Senate Faces Deadline on SGR; CMS Says Bill Not a Permanent Fix
On Monday, the Senate returns from recess with a short window to pass legislation (HR 2) to replace Medicare's sustainable growth rate formula before CMS begins processing a 21% cut to physician reimbursements, Modern Healthcare reports (Demko, Modern Healthcare, 4/11).
The House last month voted 392-37 to approve HR 2 (California Healthline, 4/2). The measure would provide a 0.5% annual raise through 2019 for providers who participate in Medicare before transitioning to an incentive-based payment system designed to encourage participation in alternative payment models (Demko, Modern Healthcare, 4/10). The bill includes several other measures related to health spending, such as funding for community health centers, which serve low-income individuals in every state.
Although a 21% cut to physician reimbursements under the SGR took effect April 1, CMS earlier this month said that, barring congressional action, it would not begin processing the payment cuts until April 15. A CMS official said, "Should Congress act subsequently, CMS will reprocess those claims paid at the lower payment rate to reflect the new payment rates." However, such a move could increase administrative costs.
Overall, the SGR replacement measure would cost $213 billion. The deal would offset about $70 billion of the projected costs. Roughly half of the possible deal's offsets would come from cuts to hospitals, insurers and acute-care providers. The other half of the offsets would come from cuts to Medicare beneficiaries, such as additional means testing for high-income beneficiaries (California Healthline, 4/2).
CMS: SGR Replacement Not a Permanent Solution
In related news, Medicare beneficiaries' access to care could "be severely compromised" in the future even if HR 2 passes, according to a report released last week by CMS' Office of the Actuary, Modern Healthcare reports.
The report found that:
- Medicare payment rates for physicians and other eligible professionals would be lower in 2049 with the new payment system than under the SGR formula; and
- Medicare payments starting after 2024 would begin to fall behind the project rates under current law and would not keep up with inflation (Modern Healthcare, 4/10).
CMS Chief Actuary Paul Spitalnic wrote in the report that Congress would need to take further action in later years to maintain beneficiaries' access to care, even if HR 2 passes. He wrote that the new payment rates under the legislation "would be adequate for many years" but could fall short during years with high inflation (Ferris, The Hill, 4/10).
According to Modern Healthcare, the report could "make it more difficult" for the Senate to pass the SGR replacement measure (Modern Healthcare, 4/10).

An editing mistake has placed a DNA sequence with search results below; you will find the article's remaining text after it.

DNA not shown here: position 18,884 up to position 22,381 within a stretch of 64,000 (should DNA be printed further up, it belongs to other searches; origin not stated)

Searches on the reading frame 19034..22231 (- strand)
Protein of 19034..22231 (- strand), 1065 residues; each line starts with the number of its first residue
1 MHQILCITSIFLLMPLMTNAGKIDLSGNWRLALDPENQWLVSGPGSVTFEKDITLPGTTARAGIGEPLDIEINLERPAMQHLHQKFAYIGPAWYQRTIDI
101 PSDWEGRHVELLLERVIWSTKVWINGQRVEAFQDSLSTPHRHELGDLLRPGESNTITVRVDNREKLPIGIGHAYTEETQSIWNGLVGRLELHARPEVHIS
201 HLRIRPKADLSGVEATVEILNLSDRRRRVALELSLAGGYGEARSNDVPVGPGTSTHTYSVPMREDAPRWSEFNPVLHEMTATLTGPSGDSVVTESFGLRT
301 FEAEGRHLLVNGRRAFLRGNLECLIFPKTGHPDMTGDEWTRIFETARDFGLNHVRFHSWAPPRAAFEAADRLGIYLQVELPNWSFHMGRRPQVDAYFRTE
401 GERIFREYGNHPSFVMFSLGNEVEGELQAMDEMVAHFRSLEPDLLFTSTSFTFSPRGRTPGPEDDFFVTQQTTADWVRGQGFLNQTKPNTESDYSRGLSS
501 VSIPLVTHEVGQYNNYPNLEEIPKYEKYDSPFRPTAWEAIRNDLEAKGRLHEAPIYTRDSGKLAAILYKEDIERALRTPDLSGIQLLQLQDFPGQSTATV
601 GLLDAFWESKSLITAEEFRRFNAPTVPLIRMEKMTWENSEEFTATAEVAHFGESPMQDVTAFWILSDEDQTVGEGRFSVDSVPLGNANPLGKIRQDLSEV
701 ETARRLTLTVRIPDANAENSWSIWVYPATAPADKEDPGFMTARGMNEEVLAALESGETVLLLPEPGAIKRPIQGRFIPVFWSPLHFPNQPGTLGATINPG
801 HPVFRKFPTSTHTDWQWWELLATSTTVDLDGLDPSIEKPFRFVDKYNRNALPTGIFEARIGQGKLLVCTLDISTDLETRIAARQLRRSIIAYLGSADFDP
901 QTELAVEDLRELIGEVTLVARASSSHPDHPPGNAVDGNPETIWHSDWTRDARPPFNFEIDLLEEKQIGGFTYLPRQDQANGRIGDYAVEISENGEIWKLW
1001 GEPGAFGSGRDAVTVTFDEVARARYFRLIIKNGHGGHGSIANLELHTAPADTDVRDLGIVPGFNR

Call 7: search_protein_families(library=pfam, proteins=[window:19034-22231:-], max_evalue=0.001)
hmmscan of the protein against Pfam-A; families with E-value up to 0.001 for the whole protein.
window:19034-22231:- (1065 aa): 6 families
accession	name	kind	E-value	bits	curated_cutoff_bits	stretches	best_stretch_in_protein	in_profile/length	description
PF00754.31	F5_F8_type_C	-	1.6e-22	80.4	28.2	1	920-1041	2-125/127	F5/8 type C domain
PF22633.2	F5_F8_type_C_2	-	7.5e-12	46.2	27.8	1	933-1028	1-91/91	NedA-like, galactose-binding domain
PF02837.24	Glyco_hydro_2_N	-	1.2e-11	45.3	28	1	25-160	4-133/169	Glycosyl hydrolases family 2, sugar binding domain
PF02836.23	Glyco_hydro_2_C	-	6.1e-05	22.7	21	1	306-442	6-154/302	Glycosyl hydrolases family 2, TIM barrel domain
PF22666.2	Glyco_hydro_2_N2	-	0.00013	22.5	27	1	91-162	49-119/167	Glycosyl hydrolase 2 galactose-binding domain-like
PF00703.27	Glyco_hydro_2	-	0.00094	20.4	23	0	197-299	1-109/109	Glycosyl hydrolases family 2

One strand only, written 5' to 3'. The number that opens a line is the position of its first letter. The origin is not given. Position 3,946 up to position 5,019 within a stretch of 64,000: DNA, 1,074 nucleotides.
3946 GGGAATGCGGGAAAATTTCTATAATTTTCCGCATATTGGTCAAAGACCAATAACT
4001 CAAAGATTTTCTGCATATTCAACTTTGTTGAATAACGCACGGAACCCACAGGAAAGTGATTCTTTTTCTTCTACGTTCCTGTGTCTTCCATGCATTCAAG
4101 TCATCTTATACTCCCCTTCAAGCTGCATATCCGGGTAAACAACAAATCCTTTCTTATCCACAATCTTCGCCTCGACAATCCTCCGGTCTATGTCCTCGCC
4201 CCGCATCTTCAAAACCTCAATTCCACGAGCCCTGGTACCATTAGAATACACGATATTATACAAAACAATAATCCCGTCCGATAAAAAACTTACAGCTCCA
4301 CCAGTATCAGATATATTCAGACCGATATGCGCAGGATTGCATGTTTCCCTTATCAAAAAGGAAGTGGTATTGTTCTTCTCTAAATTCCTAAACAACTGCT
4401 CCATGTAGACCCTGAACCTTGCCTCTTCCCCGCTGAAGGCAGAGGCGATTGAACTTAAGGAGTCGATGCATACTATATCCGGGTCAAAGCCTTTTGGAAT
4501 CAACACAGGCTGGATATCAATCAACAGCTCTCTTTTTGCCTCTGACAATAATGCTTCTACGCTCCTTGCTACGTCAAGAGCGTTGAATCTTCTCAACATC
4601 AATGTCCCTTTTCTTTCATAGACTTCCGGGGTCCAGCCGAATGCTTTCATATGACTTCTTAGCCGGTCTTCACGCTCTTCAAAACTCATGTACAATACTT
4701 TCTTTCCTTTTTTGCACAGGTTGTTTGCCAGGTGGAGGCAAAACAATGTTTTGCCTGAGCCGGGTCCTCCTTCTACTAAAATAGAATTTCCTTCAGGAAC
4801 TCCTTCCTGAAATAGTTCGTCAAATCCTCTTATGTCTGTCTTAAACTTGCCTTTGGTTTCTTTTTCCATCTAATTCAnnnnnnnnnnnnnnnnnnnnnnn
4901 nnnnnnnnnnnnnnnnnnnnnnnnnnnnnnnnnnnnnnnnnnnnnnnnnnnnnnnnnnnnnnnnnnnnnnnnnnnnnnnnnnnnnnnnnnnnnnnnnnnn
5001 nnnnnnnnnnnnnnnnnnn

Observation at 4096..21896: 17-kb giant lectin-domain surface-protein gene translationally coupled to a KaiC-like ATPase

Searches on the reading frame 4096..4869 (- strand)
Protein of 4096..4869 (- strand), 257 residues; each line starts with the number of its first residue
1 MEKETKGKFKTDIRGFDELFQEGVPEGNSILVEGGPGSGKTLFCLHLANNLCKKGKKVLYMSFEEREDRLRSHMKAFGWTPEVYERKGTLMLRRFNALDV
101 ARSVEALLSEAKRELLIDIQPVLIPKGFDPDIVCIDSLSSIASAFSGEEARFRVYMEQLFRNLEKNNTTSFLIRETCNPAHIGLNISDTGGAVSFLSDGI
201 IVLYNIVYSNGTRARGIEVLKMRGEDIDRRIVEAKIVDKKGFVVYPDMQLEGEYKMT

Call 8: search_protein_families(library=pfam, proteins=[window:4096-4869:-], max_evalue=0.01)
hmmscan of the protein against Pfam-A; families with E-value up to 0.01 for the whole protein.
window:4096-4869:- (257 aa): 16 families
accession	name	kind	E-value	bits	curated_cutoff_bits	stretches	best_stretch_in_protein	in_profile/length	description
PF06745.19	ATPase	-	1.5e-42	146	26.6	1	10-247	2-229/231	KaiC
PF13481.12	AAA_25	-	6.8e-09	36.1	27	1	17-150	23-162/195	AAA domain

Paul Winfree, director of the Heritage Foundation's economic policy center, said on Friday that the report showed that "in fact, the House measure is not a permanent fix to the broken [SGR]." He added that the measure would require "another series of patchwork legislation just nine years from now" (The Hill, 4/10).
Meanwhile, American Medical Association President Robert Wah in a statement called the report's findings as "illogical, flawed and dangerous for patient access to high quality health care." He said the report was based on the assumption that the current SGR formula would result in payment rate increases, which he said was "simply unbelievable given our long history with the flawed SGR formula." He added, "Fluctuations in just two of the factors that affect SGR calculations -- GDP growth and Medicare spending growth -- are far too unpredictable to make this a reasonable assumption" (Haberkorn, Politico Pro, 4/10).
Lawmakers' Objections Could Delay Bill
In other related news, objections to the bill raised by several conservative lawmakers are "raising doubts" about whether HR 2 will quickly pass in the Senate, Reuters reports.
According to Reuters, Senate rules allow lawmakers the power to delay legislation, even if a majority of the chamber supports the measure. Further, any Senate amendments mean the bill would need to return to the House for consideration (Cornwell, Reuters, 4/10).
Some Senate lawmakers have discussed several proposals to amend the House-passed SGR replacement measure.
For example, Sen. Mike Lee (R-Utah) is expected to propose an amendment that would require lawmakers to fully fund the replacement measure (Reuters, 4/10).
Nonetheless, the chances any amendments would pass appear to be "small," according to the AP/Sacramento Bee (Fram, AP/Sacramento Bee, 4/11).This is part of the California Healthline Daily Edition, a summary of health policy coverage from major news organizations. Sign up for an email subscription.